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Need advice on vinyl purse project
Need tips on sewing vinyl & will vinyl even work with this pattern?
paulakiss
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paulakiss  Friend of PR
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Date: 12/6/12 8:31 PM

Help! I am totally IN LOVE with the Sophia Carry All Bag. The moment I saw it, I knew it would be amazing in the vinyl I saw on sale on fabric.com on black friday! So I bought the Black Patent, Purple, and awesome sparkle purple! Then it occurred to me: I've never sewed vinyl and I don't even know if vinyl would work with this pattern! All I know about vinyl is that you can iron it on a medium setting with a towel on top of it. And I think you have to use clips instead of pins like with leather. Oh, and I read that you should increase your stitch length so it doesn't become a perferated edge like with stamps, where it will rip...

I've had success with Amy Butler patterns before and love them. But (#1) the seams usually have tons of layers and I am working with a Brother HS2000 and a Brother 1034D serger. I do have a walking foot. But (#2) I have no idea how or if I need to use any of the fusibles. The sparkle purple and regular purple have a mesh backing and feel thick enough that they may not need any stabilizers. The black on the other hand, has no backing and it's on the thinner side. And I was going to make the main part of the bag with the black. ugh!

Any help, tips, advice, or cautions would be sooo greatly appreciated here! Here are some specific questions right now:
-Do you think this will kill my machines? Do you expert sewists think this project is even a good idea? lol.
-If yes, which colors should I use for the main part and the trim?
-What to do about the stabilizers?

I want this bag BAD, so I am totally willing to learn everything about vinyl! And take my time, even though I'm not known for my patience at times. lol. Thanks for reading!

PS. Here are some pics in case the links don't work:

edited to correct black patent vinyl link.
-- Edited on 12/7/12 7:28 AM --

Sewandwrite
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In reply to paulakiss <<


Date: 12/6/12 9:41 PM

Here's just one thread here on PR about sewing vinyl.
-- Edited on 12/6/12 9:43 PM --
-- Edited on 12/6/12 9:43 PM --

paulakiss
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In reply to Sewandwrite <<


Date: 12/6/12 9:49 PM

Thank you so mu ch Sewandwrite! That thread is really helpful! Still not sure which colors I should use for it though.

SquishSews
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In reply to paulakiss <<


Date: 12/6/12 9:49 PM

I have no advice but eagerly await replies... and now I have to add another Butler to my gotta-get list!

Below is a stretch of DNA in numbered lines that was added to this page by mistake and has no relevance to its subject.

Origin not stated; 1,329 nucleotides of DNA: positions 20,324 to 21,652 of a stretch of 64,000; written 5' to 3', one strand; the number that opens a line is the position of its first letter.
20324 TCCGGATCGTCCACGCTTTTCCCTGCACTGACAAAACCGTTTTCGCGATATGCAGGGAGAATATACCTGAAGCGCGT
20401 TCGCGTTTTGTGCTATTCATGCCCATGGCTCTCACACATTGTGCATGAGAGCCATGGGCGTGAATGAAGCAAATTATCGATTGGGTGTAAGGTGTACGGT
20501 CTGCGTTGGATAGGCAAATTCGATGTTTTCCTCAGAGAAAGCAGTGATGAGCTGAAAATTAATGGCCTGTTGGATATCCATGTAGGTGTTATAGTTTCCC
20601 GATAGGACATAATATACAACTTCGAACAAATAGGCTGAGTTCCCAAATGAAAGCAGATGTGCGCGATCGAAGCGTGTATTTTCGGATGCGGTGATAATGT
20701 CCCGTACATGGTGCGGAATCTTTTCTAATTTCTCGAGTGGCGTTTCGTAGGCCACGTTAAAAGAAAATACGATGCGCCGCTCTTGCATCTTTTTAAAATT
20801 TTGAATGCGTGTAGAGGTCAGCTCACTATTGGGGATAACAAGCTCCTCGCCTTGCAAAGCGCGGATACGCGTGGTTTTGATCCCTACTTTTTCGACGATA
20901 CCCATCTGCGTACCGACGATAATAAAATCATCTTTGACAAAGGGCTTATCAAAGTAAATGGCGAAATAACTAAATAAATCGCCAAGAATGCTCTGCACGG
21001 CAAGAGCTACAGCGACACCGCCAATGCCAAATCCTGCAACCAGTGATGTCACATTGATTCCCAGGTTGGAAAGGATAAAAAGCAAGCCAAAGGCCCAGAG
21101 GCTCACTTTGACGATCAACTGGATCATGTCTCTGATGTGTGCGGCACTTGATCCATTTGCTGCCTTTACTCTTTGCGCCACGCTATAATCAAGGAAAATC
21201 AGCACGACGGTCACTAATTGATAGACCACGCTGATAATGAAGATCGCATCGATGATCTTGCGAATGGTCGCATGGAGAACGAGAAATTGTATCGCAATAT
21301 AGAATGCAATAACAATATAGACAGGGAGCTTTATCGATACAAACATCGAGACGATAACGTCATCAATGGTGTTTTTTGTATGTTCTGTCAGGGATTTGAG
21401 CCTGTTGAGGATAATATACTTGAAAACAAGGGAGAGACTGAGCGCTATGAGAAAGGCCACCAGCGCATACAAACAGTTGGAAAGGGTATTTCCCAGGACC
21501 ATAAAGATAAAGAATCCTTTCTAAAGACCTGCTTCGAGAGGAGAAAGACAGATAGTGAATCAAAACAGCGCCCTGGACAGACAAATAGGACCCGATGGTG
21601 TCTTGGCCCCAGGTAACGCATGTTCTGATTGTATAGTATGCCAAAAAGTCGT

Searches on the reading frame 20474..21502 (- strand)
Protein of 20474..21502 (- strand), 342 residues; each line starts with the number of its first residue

SandiMacD
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Date: 12/7/12 5:39 AM

I saw a helpful TV program on seeing vinyl and laminated cottons. I recall that in addition to what you mentioned that you also need a roller foot. Or place tissue paper under it to get it through the feed dogs. I just got a lunch kit in the mail yesterday and also sewing it for the first time.

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sewing brings joy and meaning to my life...

unfinishedprojects
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Date: 12/7/12 9:24 AM

I usually use a walking foot with vinyl. Or if I need a specialty foot, I'll wrap the bottom of it with plumber's Teflon tape so it doesn't stick.

You can underline that black vinyl with another fabric, batting, etc. It doesn't have to be a fusible stabilizer.

RipStitcher
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Date: 12/8/12 9:52 AM

I did that bag for the maiden voyage of my Horizon... there's some pics on this thread:

Horizon Love Fest Thread

I laminated the vinyl onto the quilting cotton that I used.

By the time I counted up all of the layers, (including the vinyl)... the thickest seam was ***30*** layers thick - the bottom seam of the bag where it goes over the straps. (Have fun with that! lol)

So much depends on how thick that vinyl is that you bought.

If it is thicker, then you can bypass using the stabilizers/interfacing that she used.

With a walking foot, you should be able to conquer this.

The most difficult part (IMO) is doing the side seams with all the piping, etc. But... at that point, your presser foot is up against the backsides of the fabrics you're using... so it won't be sticking to the vinyl sides of the fabric.

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The drama is on: www.RipStitcher.com

Wish list:
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paulakiss
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Date: 12/9/12 1:47 AM

Hey there! I've been learning a lot. Thanks for the advice! I'm practicing sewing the vinyl by making This Bag out of the sparkly purple. It seems a little simpler. My feed dogs don't seem to be damaging the vinyl thankfully. But, I keep getting loops on the bottom. I'm using my walking foot and it doesn't seem to be sticking. It feels like it's feeding pretty smooth, even sewing the folds for the pleats where the right side of the fabric is against the foot as well as against the feed dogs. I've adjusted my tension and changed bobbins, and re wound a new bobbin. But, I still get loops every few inches. I'm sewing the folds for the pleats, so I need the stitches to look nice on both sides.

Squishsews: I know, isn't that sophia bag adorable! It reminds me of the cool round luggage pieces from the sixties!

SandiMacD: Thanks for the advice! I'm going to do a search on youtube and see if I can find that program! I don't know what a roller foot is but my walking foot is working out pretty well so far I think. I tried the tissue paper and my feed dogs just chewed it up! ugh. I can't wait to hear how your lunch kit goes!

unfinishedprojects: Thanks so much for the advice! I will probably just use regular fleece and a lining fabric. I'll remember the teflon tape technique for when I work with the other vinyl that isn't quite as shiny as this one. All three colors have different textures.